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Amar Chand Vs. Emperor - Court Judgment

LegalCrystal Citation
SubjectCriminal
CourtKolkata
Decided On
Reported inAIR1933Cal364
AppellantAmar Chand
RespondentEmperor
Excerpt:
- .....therefore fails altogether.2. the second question with which it is necessary to deal is this: the local government under section 32 made a special order directing the special judge to try this particular case. in the special order made by the local government in advance of the trial it was recited that the local government was of opinion that the offence was committed in furtherance of a movement prejudicial to the public safety or peace. at the trial which proceeded according to the method of warrant cases the learned judge on the fourth day proceeded to frame charges. then for the first time a question was raised on behalf of this accused that the offence, if committed at all, was not committed in furtherance of a movement prejudicial to the public safety or peace. the learned special.....
Judgment:

Rankin, C.J.

1. In this case the appellant together with a number of other persons was tried before a Special Judge under Ordinance 10 of 1932. The charges were really three-conspiracy to murder, abetment of attempt to murder and harbouring a person who had taken part in an attempt to murder, the latter charge being laid under Section 212, I.P.C. The appellant was acquitted by the Special Judge on the first two charges but he was convicted of the offence under Section 212 and sentenced to two years' rigorous imprisonment. The evidence upon which the appellant has been in the end convicted of the offence of harbouring is very short and simple. It consists really, as the Special Judge puts the matter of the judicial confession of the accused himself coupled with corroboration in a letter found in the room in which the accused was arrested and alleged to be in his handwriting, At the hearing of this appeal two contentions were raised upon which I shall say something first. The first contention was that in this case Ordinance 10 of 1932 was invalid and ineffective because it was contrary to the provisions of the Government of India Act which vests original criminal jurisdiction in this High Court within the limits of the town of Calcutta. In my judgment there is nothing in that contention. Section 106, Government of India Act, leaves the definition of this High Court's original criminal jurisdiction to be made by the Letters Patent and we derive a particular original criminal jurisdiction from Clause 22, Letters Patent, 1865. It is within the power of the Indian legislature to alter and amend the Letters Patent and consequently within the Ordinance-making power of the Governor-General under the Government of India Act. In any case however the argument has little substance because it appears that this offence was committed partly at all events within the 24-Parganas and the Special Judge who tried the case was a Special Judge for the area of 24-Parganas among other areas. That point therefore fails altogether.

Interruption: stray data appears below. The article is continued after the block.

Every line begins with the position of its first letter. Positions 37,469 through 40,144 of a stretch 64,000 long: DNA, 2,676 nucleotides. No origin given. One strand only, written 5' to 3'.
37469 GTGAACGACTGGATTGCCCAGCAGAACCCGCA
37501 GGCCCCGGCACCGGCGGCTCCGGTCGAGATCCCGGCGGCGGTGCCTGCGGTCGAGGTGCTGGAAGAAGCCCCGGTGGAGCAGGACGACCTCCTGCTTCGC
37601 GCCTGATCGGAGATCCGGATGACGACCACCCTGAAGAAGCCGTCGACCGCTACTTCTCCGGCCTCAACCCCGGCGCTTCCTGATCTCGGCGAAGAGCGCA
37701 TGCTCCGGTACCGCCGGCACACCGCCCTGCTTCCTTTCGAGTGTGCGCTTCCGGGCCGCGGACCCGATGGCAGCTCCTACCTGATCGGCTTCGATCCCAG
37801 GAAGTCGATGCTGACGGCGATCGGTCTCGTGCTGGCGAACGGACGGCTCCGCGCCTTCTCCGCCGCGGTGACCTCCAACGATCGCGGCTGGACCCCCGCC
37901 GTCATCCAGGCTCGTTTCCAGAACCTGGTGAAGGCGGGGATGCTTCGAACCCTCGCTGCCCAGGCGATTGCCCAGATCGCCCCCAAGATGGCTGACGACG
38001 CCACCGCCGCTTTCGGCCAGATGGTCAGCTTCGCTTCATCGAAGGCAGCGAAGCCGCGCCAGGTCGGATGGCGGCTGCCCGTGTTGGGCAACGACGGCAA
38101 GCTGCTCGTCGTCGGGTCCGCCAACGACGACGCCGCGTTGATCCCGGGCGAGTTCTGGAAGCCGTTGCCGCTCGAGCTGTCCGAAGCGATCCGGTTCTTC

2. The second question with which it is necessary to deal is this: The Local Government under Section 32 made a special order directing the Special Judge to try this particular case. In the special order made by the Local Government in advance of the trial it was recited that the Local Government was of opinion that the offence was committed in furtherance of a movement prejudicial to the public safety or peace. At the trial which proceeded according to the method of warrant cases the learned Judge on the fourth day proceeded to frame charges. Then for the first time a question was raised on behalf of this accused that the offence, if committed at all, was not committed in furtherance of a movement prejudicial to the public safety or peace. The learned Special Judge referring to the recitals in the order already made by the Local Government refused to refer the matter to the Local Government at that stage, he being of opinion that this course would be futile in view of the declaration contained in the order directing the form of the trial. In this Court it has been contended that the learned Special Judge was not justified in refusing to refer the matter as is required by Sub-section (2), Section 48 of the Ordinance. In my opinion it cannot be a good reason for refusing to obey the direction of an enactment in a matter of this kind that the Court thinks that no good purpose would be served by obeying. Assuming that the Local Government is not obliged to decide the question according to the evidence taken in the case it is at all events within the discretion of the Local Government to have some regard to that evidence, and if on the fourth day of the trial the learned Judge was to obey the Statute I think it was his duty to make a reference at the time the question was raised. It may be quite true that it would have been open to the learned Judge to raise the question himself at the beginning of the trial; it may be quite true that he was not obliged to make a reference the moment the point was taken if he had made it some time or another before he gave final judgment in the case. But in thinking it futile to make a reference the learned Special Judge omitted to consider whether it would not be equally futile to go on with the trial of the case without making the reference. The Statute nowhere says that this question should be determined by the Local Government in advance and the particular provision of Section 32 under which the Government's order was made begins with the phrase 'subject to the provisions of Section 48.' Nothing therefore that the Local Government could do under Section 32 would escape being subject to the provisions of Section 48 and Section 48 begins by saying: